Dropout rates down in Rowan, Kannapolis
The dropout rates in both the Rowan-Salisbury and Kannapolis City school systems fell during the 2011-12 school year, according to data released Thursday by the N.C. Department of Public Instruction.
That mirrors a state average, which shows the rate dropped from 3.43 percent a year earlier to 3.01 percent. A total of 13,488 dropped out in 2011-12, a drop of about 12 percent from 15,342.
Rowan-Salisbury’s rate fell to its lowest level in a decade a year ago at 3.36 percent.
The trend continued in 2011-12, dipping to 2.91 percent.
The number of students dropping out fell from 214 to 185, a 13.6 percent decrease.
“We continue to want excellent results in all areas of accountability in our district,” said Dr. Richard Miller, chairman of the Rowan-Salisbury Board of Education in a press release. “The decreasing dropout rate is just one example of how our district is continuing to improve with the limited resources we have at our disposal.
“We are definitely progressing forward and working hard to keep all our students in school.”
The Kannapolis district, which only has one high school, saw its rate drop from 5.44 to 4.56 percent during 2011-12 after rising the previous year. Sixty-nine students dropped out last school year, down from 81 a year earlier for a nearly 15 percent dip.
Both districts have implemented a number of initiatives to keep students in school.
Rowan-Salisbury Superintendent Dr. Judy Grissom said it has been “top priority and focus” for her staff.
“When I became superintendent for the Rowan-Salisbury Schools, one of the main concerns from the feedback I received in our community was the need to address the dropout and graduation rates in our district,” she said in a press release. “We continue to implement and revise strategies to address the problems that cause students to dropout. The downward trend in our dropout rate illustrates that those strategies are working.”
The school system has made attendance the top reason for dropping out, a heavy focus with counselors working to contact students with issues and arrange conferences with parents.
Focusing on student attendance during their elementary and middle school years has also helped build positive habits that follow them to high school.
“Parents need to make sure their children are at school every day, ready to learn, and communicate consistently with their children’s teachers,” Grissom said.
The Alternative to Suspension Program allows students to complete assignment and receive credit during suspension periods when they are away from school.
The Learning, Intervention, Nurturing, Knowledge and Student Achievement (LINKS) program, funded through a federal grant, helps the district target at-risk students by working through counselors and intervention specialists to meet the individual needs of students.
Volunteer mentors and tutors from the faith-based community and Communities in Schools of Rowan County are there to give students extra support.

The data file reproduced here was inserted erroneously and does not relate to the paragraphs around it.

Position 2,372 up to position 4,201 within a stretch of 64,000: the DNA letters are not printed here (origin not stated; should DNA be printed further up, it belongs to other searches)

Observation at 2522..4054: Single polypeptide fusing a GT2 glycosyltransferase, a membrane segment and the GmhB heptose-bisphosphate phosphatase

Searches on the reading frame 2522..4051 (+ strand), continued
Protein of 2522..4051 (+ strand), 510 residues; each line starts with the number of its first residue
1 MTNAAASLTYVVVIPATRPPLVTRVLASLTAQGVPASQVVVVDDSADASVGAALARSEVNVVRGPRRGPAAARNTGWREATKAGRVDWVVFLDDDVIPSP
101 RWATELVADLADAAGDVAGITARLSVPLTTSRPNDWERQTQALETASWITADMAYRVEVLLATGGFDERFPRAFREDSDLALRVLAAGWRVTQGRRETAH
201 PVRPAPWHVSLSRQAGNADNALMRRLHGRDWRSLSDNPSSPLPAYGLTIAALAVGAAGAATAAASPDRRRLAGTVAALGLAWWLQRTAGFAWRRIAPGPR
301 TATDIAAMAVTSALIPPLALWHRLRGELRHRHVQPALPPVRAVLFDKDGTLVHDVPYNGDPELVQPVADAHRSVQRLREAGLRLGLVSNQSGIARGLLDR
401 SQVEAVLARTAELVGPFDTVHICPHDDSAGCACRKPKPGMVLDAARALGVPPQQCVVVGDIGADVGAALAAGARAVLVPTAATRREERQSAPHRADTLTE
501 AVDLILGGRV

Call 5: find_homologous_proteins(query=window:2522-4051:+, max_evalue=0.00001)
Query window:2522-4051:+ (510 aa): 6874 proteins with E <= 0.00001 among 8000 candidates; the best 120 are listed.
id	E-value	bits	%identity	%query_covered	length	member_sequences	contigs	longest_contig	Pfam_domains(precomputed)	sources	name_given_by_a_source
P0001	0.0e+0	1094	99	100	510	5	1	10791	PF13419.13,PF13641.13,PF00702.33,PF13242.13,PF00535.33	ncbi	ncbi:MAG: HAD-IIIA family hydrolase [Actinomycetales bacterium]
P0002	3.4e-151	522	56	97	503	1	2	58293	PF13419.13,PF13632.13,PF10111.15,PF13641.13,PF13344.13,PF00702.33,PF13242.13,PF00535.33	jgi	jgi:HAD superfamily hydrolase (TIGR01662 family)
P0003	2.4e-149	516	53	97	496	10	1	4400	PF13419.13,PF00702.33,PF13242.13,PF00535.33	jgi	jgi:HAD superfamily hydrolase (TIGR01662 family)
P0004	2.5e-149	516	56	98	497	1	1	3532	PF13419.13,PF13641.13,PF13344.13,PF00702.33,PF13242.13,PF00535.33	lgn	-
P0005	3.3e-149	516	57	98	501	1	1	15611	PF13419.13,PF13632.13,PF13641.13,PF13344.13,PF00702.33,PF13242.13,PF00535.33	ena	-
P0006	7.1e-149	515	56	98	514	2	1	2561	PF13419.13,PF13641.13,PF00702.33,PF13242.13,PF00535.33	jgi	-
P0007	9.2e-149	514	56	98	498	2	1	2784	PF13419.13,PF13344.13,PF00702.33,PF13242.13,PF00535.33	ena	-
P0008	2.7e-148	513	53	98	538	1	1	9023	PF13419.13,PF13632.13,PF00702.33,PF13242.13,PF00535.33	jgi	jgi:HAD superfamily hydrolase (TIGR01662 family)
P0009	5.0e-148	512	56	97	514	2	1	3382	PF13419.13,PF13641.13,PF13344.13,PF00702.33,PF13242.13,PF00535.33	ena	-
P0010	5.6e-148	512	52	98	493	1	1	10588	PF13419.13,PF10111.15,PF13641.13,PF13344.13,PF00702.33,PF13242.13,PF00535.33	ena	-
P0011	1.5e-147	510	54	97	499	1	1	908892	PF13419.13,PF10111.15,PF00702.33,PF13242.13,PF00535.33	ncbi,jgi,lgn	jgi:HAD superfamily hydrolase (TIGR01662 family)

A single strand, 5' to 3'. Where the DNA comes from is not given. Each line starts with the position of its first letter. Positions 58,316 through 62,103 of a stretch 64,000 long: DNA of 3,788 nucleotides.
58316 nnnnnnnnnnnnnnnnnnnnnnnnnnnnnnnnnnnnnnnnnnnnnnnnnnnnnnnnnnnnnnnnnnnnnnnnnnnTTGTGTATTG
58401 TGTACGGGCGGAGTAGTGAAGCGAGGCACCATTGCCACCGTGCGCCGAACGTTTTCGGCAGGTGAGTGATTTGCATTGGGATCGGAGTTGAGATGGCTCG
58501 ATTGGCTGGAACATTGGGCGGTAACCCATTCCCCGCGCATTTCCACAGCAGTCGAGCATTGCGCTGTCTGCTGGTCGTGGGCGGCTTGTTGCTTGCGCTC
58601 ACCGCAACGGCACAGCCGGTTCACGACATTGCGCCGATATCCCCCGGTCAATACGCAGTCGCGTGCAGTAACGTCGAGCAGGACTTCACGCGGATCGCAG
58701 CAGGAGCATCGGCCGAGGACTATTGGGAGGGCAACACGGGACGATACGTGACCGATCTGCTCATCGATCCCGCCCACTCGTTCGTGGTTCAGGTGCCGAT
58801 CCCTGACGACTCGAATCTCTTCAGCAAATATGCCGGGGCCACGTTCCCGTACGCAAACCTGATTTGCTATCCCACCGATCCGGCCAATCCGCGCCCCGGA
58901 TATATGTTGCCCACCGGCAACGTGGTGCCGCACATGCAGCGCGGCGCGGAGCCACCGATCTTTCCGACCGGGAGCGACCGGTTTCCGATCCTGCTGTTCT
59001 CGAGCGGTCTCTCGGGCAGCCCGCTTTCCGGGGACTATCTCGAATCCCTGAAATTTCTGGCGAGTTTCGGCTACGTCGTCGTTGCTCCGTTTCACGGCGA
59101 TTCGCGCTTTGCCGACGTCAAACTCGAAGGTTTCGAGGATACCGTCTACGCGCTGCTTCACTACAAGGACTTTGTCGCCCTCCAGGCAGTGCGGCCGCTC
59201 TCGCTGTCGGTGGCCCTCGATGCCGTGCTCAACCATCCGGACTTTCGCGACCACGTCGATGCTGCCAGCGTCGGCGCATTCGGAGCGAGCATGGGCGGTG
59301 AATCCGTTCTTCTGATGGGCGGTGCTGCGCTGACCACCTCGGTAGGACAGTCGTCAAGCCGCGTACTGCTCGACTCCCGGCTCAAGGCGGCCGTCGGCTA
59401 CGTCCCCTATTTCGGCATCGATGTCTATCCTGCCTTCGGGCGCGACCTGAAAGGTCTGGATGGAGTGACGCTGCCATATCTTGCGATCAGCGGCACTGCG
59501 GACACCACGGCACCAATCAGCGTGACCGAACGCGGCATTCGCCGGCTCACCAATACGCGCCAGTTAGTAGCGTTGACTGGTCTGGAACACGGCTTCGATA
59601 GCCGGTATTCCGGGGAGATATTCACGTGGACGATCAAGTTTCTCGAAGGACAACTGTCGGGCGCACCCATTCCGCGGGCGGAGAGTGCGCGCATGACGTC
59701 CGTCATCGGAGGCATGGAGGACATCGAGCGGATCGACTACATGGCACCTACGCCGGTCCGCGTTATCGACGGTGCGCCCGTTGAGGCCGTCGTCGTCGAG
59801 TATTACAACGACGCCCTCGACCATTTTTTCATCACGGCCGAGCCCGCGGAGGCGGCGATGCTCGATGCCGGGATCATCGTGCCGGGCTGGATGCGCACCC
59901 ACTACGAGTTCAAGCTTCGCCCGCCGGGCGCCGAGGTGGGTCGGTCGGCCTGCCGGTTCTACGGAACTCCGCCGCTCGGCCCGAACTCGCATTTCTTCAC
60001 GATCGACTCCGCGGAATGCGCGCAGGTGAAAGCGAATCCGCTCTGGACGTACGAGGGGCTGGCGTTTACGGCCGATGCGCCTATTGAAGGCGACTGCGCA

The district touts the Rowan County Early College and Henderson Independent High School as programs that keep students on path to graduate.
The early college, designed for first-generation college students, low income and minority students, gives students a chance to earn an associate’s degree during high school.
Henderson is an alternative school that addresses academic, therapeutic, mental health and discipline needs of students.
Credit recovery gives students a chance to recover failed courses, instead of dropping out due to frustration. The differentiated diploma also provides at-risk students a chance to graduate with fewer credits.
A night school has been implemented at five of the district’s six high schools, including Carson, Salisbury, North Rowan, South Rowan and West Rowan. Students can go to school during the afternoon and evening hours instead of the typical school day when some might need to work or care for children.
Staff members throughout the district work with students at risk of dropping out on an individual basis.
Individual exit interviews, home visits, and meetings with parents and students offering options for them to stay in school and to help them realize the obstacles and limitations that they would face without a high school diploma.
“Meeting the needs of individual students allows us to provide support that directly impacts a student’s interest and engagement in learning,” Grissom said. “We will not be satisfied until we keep all of our students in school and ready to graduate with a diploma.”
The Kannapolis district opened an alternative program to get some of its students back on the right track academically. Students move back to A.L. Brown after meeting specific performance and behavior marks.
The district also utilizes mentors and tutors.
A.L. Brown High School’s freshman academy is attributed to decreasing the dropout rate by helping students transition to high school during their first year.